•  Books-a-Million: This bookstore sells both new and used books, offers a yearly membership to discount purchases, and also offers pretty deep discounts here.
  •  Book-Outlet: They offer books at criminally low prices and free shipping on orders over $35.
  •  Better World Books: Their book prices are already super low, but they also have a bargain bin! And it appears that they offer free standard shipping in the US and the UK.
  •  Half Price Books: They sell more than just books, but also textbooks, music, movies, puzzles, and other gifts!
  •   Powell’s Books: Their claim to fame is being the world’s largest independent book store. They offer free shipping on orders over $50 and sell both new and used books.
  •  Thriftbooks: They sell millions of used books, including first editions, at low prices! And they ship in 100% recyclable packaging for those that are nature conscious. And they offer free shipping in the US for orders over $10. It’s no wonder that there motto is read more, spend less.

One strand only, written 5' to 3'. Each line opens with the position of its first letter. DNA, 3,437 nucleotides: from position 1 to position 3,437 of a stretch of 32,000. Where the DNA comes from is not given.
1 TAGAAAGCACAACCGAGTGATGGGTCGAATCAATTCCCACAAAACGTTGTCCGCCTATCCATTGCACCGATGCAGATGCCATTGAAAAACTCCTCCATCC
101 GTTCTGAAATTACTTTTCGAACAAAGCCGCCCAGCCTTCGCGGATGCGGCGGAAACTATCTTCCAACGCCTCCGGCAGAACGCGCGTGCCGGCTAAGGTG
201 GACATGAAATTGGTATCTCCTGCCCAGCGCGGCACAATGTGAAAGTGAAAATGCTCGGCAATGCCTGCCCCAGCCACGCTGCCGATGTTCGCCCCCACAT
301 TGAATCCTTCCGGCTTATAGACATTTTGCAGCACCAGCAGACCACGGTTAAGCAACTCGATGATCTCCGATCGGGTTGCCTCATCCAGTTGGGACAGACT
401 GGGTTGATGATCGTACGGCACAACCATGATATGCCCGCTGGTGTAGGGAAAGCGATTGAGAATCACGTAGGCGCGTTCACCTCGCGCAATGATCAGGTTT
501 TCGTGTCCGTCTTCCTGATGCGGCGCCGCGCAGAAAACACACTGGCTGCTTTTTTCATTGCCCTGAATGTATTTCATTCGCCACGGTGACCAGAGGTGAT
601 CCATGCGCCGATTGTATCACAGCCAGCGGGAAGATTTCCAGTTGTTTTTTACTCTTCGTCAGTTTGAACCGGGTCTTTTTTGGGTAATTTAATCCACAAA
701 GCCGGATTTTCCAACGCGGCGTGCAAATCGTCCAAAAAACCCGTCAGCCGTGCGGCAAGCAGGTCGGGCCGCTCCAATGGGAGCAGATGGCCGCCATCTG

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Me, visualizing all the books I can buy now that I’ve saved so much money! I hope you learned some new ways to save money on books as well! Happy purchasing 🙂

 

 

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Five on Friday : Five Ways to Save Money on Books - Blogging with Dragons

Posted September 11, 2020 in Book Reviews, Five on Friday

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2 responses to “Five On Friday : Five Ways To Save Money on Books

  1. I wish my library had more recent releases in English. Their section is already limited and not even requesting helps really. But at least I shop second-hand occasionally so that’s something at least. ?

    • Aw no! I’m sorry to hear that your library’s selection is so limited. ? I hope you can at least find some great deals on some books–both used and new.